Seis de mayo

So, the text of the talk I delivered at Ravencon is online, for your viewing pleasure.  Here’s your link.

Steve is shortly on his way to Portland to partake of the secret delights offered by the Maine State Democratic Convention; I will join him there tomorrow to do my duty as a delegate for Bernie Sanders.  Today, with luck and tailwind, I will finish the first draft of the story that’s due on May 15.

In the meantime, I am soliciting recommendations for novels that are. . .light-hearted. They don’t have to be comedies, but they do have to be. . .soothing and generally uplifting — along the lines of The Goblin King, or Uprooted.  I foresee finishing Karen Memory (which I’m enjoying very much) this weekend, and the books remaining on my TBR pile lean somewhat toward the Grim and Improving, which is not what I need to read right now.

And, now?  I am turning the internet off, in order to get with the as-yet nameless short story.

Everybody have a fun-filled Friday, ‘k?

Sharon vs the ice tea Ravencon April 20 2016

17 thoughts on “Seis de mayo”

  1. Have you tried The Long Way to a Small Angry Planet? Absolutely marvelous, heartwarming, feel-good book.

  2. “Hotel Pastis” by Peter Mayle Also “Saving Cee Cee Honeycutt” by Beth Hoffman. These are clever, well observed and engrossing.

  3. A Girl Named Zippy by Haven Kimmelby
    Body and Soul by Frank Conroy
    The Hotel on the Corner of Bitter and Sweet by Jamie Ford
    non-fiction: Harry Truman’s Excellent Adventure by Matt Algeo

  4. Light-hearted and funny: anything by Barbara Metzger. I would suggest starting with LADY WHILTON’S WEDDING. She reminds me a bit of Georgette Heyer….particularly that farcical aspects.

    Also, PG Wodehouse.

    Soothing, hmn. I normally reach for Terry Pratchett but you seem to not have my taste regarding that. How about? PLAYING FOR PIZZA by John Grisham. It’s a fish out of water story about a quarterback who winds up playing pro ball in Italy. It’s VERY funny, as the guy gradually undergoes a ton of character development. The ending is very satisfying…

  5. I loved the Megan Whalen Turner YA books starting with The Thief. NOT post-apocalyptic of which I am stunningly tired. I read all four of the books (a fast read) from my library using OverDrive a couple of times, before I bought the ebooks in support of author, and I just finished reading them again. I really enjoy a great YA or favorite children’s book when I want something fun, not taxing, and not too time consuming.

    Also, Elizabeth Peters’ Amelia Peabody series, starting with Crocodile on the Sandbank–Victorian spinster turned Egyptologist mysteries. As with many series, the writing becomes more polished as you continue to read the books; I like them all. And, you get a great feel for archeology along the Nile during the late 19th, early 20th centuries as Barbara Mertz (the author’s “real”name) published two books on ancient Egypt in the 1960’s that have never gone out of print. Great fun!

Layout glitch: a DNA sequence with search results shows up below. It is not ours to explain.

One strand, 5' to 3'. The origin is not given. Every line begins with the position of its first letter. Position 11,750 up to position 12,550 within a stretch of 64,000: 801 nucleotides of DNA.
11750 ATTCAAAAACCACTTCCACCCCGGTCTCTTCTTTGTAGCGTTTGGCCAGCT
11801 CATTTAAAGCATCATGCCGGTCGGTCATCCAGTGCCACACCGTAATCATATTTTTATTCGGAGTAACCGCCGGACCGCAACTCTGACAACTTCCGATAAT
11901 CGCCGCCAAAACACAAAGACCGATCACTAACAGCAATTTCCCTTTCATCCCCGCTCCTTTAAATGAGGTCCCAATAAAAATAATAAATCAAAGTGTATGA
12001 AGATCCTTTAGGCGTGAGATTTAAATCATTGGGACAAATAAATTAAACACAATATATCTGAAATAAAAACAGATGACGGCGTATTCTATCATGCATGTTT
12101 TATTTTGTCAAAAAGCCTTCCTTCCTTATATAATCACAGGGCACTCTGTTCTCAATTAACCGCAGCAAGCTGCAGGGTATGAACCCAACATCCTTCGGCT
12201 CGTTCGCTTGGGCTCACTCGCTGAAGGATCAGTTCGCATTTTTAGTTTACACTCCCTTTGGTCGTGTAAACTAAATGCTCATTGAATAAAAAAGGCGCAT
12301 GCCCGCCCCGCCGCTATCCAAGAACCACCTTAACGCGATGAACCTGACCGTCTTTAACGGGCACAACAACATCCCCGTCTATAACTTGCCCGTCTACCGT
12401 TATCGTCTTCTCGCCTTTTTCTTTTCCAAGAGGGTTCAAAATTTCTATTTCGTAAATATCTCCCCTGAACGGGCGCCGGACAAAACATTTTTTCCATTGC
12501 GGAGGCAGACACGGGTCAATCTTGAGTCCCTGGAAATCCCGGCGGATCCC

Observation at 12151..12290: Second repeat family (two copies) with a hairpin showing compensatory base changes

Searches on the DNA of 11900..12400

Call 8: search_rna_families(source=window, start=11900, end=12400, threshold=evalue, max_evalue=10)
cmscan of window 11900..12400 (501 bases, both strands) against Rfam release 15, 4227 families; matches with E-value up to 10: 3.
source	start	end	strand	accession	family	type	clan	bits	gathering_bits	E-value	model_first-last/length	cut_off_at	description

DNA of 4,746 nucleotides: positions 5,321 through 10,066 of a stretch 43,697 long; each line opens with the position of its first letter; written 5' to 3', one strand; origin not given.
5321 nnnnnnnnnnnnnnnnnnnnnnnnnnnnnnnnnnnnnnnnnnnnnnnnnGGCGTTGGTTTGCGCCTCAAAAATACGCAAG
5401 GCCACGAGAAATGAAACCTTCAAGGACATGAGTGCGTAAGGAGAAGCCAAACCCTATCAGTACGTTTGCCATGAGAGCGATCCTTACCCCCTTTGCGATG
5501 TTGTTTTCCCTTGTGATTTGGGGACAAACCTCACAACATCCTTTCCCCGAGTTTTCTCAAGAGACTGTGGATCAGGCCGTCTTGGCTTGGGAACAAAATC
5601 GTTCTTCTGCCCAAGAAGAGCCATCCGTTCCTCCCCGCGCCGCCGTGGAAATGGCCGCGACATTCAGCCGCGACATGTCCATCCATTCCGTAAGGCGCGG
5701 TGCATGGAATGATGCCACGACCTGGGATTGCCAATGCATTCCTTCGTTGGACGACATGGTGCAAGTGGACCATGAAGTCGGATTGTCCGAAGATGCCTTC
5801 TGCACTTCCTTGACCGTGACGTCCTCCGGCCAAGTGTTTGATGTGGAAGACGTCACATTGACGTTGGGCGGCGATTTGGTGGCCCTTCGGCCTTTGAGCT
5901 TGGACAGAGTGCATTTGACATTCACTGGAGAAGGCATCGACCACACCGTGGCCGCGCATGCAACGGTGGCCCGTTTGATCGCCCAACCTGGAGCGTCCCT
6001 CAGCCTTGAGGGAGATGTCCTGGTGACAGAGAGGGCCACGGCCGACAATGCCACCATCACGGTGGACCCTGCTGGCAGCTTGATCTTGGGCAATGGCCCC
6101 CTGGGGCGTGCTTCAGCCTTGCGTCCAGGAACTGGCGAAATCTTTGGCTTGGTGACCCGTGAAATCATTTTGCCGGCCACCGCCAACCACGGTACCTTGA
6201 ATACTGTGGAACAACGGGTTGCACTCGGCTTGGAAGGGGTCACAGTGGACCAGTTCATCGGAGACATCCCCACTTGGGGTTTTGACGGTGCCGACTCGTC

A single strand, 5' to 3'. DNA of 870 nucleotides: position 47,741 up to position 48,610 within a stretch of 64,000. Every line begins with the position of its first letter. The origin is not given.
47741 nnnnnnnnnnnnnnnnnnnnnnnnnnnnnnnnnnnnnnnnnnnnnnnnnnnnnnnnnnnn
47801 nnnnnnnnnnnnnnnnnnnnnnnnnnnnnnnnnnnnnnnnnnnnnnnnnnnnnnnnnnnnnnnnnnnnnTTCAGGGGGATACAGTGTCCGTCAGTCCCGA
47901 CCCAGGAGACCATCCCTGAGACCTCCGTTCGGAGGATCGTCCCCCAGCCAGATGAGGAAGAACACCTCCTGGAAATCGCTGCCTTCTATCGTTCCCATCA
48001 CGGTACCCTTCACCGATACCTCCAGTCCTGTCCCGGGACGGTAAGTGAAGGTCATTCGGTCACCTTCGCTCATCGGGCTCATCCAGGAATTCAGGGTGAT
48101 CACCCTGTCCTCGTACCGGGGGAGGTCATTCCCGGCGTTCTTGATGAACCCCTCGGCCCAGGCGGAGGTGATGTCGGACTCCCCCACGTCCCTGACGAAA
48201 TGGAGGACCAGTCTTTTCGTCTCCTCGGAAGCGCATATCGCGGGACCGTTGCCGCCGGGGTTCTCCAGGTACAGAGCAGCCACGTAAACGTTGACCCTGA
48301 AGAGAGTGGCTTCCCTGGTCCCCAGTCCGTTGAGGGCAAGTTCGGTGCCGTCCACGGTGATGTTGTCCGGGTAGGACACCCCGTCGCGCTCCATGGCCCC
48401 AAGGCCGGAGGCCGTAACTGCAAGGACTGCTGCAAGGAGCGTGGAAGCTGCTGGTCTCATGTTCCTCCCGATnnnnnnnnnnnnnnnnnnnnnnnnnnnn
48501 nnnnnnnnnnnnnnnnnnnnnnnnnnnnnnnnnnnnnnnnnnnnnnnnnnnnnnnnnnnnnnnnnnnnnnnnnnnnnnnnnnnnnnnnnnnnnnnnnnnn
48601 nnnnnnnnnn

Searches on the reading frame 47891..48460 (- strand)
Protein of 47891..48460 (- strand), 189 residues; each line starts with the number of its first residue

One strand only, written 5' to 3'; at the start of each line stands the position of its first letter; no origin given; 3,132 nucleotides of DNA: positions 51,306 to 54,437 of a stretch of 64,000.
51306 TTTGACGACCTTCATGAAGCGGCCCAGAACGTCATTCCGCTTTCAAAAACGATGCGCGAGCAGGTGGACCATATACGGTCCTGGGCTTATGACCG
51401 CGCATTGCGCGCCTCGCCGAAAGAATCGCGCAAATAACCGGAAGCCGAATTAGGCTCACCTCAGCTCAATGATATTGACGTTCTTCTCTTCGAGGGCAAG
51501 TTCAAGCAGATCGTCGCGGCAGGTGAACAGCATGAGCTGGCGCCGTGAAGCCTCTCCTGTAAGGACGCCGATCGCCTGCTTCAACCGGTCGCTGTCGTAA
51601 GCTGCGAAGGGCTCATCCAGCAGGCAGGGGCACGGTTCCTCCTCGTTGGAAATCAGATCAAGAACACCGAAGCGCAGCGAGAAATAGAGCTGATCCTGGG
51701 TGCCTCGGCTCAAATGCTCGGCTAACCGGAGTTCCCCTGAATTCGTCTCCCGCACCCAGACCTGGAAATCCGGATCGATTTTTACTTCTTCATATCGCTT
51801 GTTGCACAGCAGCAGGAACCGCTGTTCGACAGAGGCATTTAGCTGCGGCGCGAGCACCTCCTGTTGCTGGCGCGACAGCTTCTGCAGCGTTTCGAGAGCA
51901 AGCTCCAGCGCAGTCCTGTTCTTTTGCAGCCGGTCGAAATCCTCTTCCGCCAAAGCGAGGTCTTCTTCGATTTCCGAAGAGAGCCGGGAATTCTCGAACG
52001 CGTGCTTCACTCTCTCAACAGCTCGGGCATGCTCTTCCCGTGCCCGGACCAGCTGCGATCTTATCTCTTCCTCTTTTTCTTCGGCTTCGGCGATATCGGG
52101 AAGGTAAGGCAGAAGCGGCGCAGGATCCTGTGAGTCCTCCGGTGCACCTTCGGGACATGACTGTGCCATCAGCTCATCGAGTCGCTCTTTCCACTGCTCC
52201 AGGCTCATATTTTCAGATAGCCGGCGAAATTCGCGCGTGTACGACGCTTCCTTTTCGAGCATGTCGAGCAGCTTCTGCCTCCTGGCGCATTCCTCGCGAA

By the way, I appreciate your lists of books read; I’m looking forward to reading Janet Kagan once I finish what I’m currently reading.

  6. Try Elinor lipman. Excellent writer of modern comedy of manners

    Hope to see you at the convention, also s Bernie delegate

  7. “The Bone Knife” by Intisar Khanani
    “Syphon’s Song” by Anise Rae
    “Radiance” by Grace Draven
    “Alpha & Omega” by Patricia Briggs
    “Beguilement” by Lois McMaster Bujold
    “Jacob” by Jacquelyn Frank
    “The Battle Lord’s Lady” by Linda Mooney
    “Dragonfriend” by Marc Secchia
    “Oath of Swords” by David Weber

  8. You should probably read Bujold’s Gentleman Jole and the Red Queen. Though its by no means a comedy (though the descriptions of boot polo and the chaotic birthday party are well worth the price of admission alone), once you wrap your head around the central premise, it’s a good read. The only thing that worried me was that it tied up many loose ends and I hope this doesn’t mean LMB is finished with the Vorkosiverse.
    I second the recommendation of Crocodile on the Sandbank, by the way.

  9. I really enjoy the Twelve Houses series by Sharon Shinn. I also like her Samaria and Elemental Blessings series. For soothing but action packed with magic though, it is Twelve Houses for me.

  10. On the EAGLES website comments on this post Ilona Andrews was mentioned. Might I suggest her two indy published Innkeeper books, easily available in e-format. They are CLEAN SWEEP and SWEEP IN PEACE. They are currently doing the third in the series, ONE FELL SWEEP, as a weekly (mostly, except when deadlines on other books interfere) free offering. When the book is done they will indie publish it, probably sometime around mid-December. Delightful world building and characters and if you’re looking for a fun read, you won’t be disappointed.

    Anne in Virginia

  11. Mirabile is one of my top comfort books -Thanks for the ebook link (my paperback is worn)! I also go back to YA classics when I need more soothing, like L. M. Montgomery’s Anne of Green Gables. Racketty Packetty House is a fun, light short story from Frances Hodgson Burnett. Gail Carriger’s books, Parasol Protectorate and Finishing School series are fun as well … Although you likely know since I originally found her on your reading list : ). Elizabeth Moon’s Remnant Population is a good stand-alone.

  12. Angela Thirkell? Miss Happiness and Miss Flower by Rumer Godden?

    I liked your recommendation of Miss Pettigrew Lives for a Day.

  13. Space opera: Linesman by SK Dunstall. Also sequel Alliance
    Historical romance road trip: Corinthian by Georgette Heyer
    Fantasy with some romance: Fate’s Forsaken series by shae ford
    Fantasy allegory Watership Down

  14. Ilona Andrews, Sharon Shinn, – agree.
    Also Lindsay Buroker’s Emperor’s Edge.

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